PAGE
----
Medway’s continuing housing shortage is putting the town’s (and the Country’s) repute as a nation of homeowners under threat, as the number of houses being built continues to be woefully inadequate in meeting the ever demanding needs of the growing population in the town. 

In fact, I was talking to my father the other day at a family get together; the subject of the Medway Property market came up next in the conversation after the weather and politics. Dad said It used to be that if you went out to work and did the right thing, you would expect that relatively quickly over the course of your career you would be buying a house, you would go on holiday every year and you would save for a pension.   How things have changed.

Back in the Autumn, George Osborne, used the Autumn Statement to double the housing budget to £2bn a year from April 2018 in an attempt to increase supply and deliver 100,000 new homes each year until 2020.  The Chancellor also introduced a series of initiatives to help get first time buyers on the housing ladder, including the contentious Help to Buy Scheme and extending Right to Buy to not just council tenants, but to housing association tenants as well.

Now that does all sound rather good, but the country is only building 137,490 properties a year (split as: 114,250 built by private builders, 21,560 built by Housing Associations and a paltry 1,680 council houses).    If you look at the data (courtesy of ONS), you will see nationally, the last time the country was building 230,000 houses a year was in the 1960’s.

How is George going to almost double house building overnight? I don’t know, because using the analogy of a greengrocers; if people want to buy more apples (i.e. houses) in a greengrocers’ shop, giving them more money (i.e. with the Help to Buy scheme) when there's not enough apples in the first place doesn't really help. To make matters worse for poor old George, I read last week that we currently have a UK brick shortage. This is because most brick production was ceased at the end of the last UK property crash around 2008 and production has never been ramped back up. Back to our greengrocer analogy, not only are there not enough apples, no one has even been planting apple seeds!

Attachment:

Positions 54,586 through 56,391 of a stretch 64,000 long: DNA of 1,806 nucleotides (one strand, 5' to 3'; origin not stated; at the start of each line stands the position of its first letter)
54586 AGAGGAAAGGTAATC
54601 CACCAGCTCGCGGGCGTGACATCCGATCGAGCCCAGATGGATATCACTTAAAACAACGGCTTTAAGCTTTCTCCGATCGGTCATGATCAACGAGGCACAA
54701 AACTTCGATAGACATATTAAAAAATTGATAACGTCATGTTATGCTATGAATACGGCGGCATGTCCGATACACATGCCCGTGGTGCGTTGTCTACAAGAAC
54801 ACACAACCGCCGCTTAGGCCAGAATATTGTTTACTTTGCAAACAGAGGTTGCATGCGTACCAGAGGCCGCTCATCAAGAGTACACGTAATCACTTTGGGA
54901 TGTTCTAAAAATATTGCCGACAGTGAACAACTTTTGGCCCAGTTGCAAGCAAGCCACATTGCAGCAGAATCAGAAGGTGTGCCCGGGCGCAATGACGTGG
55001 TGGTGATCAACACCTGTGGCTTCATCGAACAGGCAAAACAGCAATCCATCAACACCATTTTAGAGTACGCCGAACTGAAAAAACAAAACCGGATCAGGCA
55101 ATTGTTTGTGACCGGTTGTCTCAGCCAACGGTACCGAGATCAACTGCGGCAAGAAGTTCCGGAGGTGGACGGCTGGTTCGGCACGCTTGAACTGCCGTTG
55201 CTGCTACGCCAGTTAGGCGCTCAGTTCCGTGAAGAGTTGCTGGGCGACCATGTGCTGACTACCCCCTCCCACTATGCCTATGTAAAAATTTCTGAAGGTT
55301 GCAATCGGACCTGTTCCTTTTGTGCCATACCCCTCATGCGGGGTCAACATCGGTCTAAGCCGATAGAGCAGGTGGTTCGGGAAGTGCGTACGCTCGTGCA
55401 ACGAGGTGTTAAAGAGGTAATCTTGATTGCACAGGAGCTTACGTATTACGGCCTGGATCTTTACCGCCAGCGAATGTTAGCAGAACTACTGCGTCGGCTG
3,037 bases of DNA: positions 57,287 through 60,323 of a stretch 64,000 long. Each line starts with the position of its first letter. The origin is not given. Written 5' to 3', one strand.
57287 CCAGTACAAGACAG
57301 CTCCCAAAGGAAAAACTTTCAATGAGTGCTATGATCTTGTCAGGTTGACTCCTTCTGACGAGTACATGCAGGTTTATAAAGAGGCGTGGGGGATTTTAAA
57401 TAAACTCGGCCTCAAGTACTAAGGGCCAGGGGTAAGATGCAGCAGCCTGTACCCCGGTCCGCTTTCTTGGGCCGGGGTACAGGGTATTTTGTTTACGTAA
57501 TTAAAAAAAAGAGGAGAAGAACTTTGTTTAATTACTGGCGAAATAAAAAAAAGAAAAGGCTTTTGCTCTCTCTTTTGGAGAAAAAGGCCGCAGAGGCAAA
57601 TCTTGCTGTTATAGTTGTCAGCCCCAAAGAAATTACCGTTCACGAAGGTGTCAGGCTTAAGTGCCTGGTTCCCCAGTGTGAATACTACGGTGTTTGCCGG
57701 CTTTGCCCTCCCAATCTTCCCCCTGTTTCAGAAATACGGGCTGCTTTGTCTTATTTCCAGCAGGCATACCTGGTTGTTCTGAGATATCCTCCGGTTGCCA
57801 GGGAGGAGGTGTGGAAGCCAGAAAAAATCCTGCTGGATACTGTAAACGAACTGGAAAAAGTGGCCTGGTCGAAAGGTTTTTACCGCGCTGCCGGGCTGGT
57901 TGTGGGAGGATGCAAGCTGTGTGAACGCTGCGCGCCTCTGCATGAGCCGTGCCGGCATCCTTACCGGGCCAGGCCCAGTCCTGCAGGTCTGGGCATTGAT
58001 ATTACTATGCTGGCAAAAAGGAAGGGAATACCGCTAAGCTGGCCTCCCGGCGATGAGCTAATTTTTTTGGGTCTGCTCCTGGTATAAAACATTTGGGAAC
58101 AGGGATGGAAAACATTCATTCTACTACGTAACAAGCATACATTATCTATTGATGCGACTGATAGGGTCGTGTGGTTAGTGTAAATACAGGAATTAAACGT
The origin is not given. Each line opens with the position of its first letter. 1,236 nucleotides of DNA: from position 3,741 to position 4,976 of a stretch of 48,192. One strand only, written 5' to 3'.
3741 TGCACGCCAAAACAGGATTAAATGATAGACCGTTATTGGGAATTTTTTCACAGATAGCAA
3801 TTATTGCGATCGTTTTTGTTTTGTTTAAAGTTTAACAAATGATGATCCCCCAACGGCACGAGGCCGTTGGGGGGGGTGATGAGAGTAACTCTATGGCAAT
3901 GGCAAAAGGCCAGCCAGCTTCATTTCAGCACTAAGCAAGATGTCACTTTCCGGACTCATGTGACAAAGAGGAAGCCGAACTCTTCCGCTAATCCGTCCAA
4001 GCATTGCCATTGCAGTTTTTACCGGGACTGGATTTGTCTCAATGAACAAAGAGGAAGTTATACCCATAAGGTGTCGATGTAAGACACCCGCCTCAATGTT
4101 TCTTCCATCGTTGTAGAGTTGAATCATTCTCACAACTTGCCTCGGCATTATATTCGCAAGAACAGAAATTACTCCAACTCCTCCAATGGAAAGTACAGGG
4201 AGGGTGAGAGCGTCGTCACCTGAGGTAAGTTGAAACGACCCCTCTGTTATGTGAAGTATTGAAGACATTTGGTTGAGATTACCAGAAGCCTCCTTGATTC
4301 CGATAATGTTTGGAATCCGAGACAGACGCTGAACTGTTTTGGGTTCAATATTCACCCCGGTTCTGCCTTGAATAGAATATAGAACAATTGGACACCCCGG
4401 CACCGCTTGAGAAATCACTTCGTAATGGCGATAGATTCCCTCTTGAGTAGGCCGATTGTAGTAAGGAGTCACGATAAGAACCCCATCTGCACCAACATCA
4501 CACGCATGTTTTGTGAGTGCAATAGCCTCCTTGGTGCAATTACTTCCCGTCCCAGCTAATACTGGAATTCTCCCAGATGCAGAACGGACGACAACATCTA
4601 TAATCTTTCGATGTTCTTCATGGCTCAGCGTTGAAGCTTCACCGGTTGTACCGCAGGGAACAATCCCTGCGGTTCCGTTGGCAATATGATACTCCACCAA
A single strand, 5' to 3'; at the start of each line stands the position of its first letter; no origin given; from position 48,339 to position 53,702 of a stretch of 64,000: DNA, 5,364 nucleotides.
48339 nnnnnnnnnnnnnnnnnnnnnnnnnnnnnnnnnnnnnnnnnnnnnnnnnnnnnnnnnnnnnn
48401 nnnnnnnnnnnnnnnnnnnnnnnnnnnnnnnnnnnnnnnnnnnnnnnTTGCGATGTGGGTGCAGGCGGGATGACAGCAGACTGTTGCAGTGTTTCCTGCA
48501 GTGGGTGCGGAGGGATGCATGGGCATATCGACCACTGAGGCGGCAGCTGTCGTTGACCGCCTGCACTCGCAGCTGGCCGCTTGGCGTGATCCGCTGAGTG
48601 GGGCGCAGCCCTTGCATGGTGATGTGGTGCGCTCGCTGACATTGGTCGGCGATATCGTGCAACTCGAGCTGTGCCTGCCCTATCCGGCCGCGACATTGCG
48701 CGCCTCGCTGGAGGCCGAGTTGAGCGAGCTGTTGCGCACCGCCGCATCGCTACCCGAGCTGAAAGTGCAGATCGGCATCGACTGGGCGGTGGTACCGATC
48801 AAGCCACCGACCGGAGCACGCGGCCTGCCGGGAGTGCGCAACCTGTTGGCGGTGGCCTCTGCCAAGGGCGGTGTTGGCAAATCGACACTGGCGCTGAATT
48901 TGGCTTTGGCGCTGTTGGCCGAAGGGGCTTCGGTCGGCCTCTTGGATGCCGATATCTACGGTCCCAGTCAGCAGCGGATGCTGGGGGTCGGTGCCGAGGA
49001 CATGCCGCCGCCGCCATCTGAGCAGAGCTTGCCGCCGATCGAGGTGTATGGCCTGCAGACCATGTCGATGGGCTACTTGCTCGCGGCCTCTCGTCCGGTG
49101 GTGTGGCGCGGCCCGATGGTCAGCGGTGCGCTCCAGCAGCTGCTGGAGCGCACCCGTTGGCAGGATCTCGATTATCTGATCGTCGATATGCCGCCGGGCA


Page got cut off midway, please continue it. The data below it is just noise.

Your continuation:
Looking at the Medway house building figures, in the local authority area as a whole, only 300 properties were built in the last 12 months, split down into 220 privately built properties and 80 housing association with not one, single council house being built.   This is simply not enough and the shortage of supply has meant Medway property values have continued to rise, meaning they are 9.0% higher than 12 months ago, rising 1.1% in the last month alone.

I was taught at school (all those years ago!), that simply put , prices are all about supply and demand.   The demand for Medway property has been particularly strong for properties in the good areas of the town and it is my considered opinion that this is likely to continue for 2016, driven by growing demand among buyers (both Medway homebuyers and Medway landlords alike). You see ,Medway’s economy is quite varied, meaning activity is expected to remain relatively strong into the early Summer of 2016.

That’s the demand bit, but what of supply? Well we have spoken about the lack of new building in the town holding things back, but there is another issue relating to supply.   Of the existing properties already built, the concern is the number of properties on the market and for sale.   The number of properties for sale last month in Medway was 139, whilst 12 months ago, that figure was 164, whilst four years ago it stood at 301. This is  a massive drop.

With demand for Medway property rising, minimal new homes being built and less properties coming onto the market, that can only mean one thing ... now is a good time to be a homeowner or landlord in Medway.

Please email me BY CLICKING HERE if you have any questions or need any advice on any element of property investment.

Thanks for taking the time to read my thoughts.


Info from Office of National Stats for building numbers.  House price growth from Land Registry and number of properties marketed from The Home website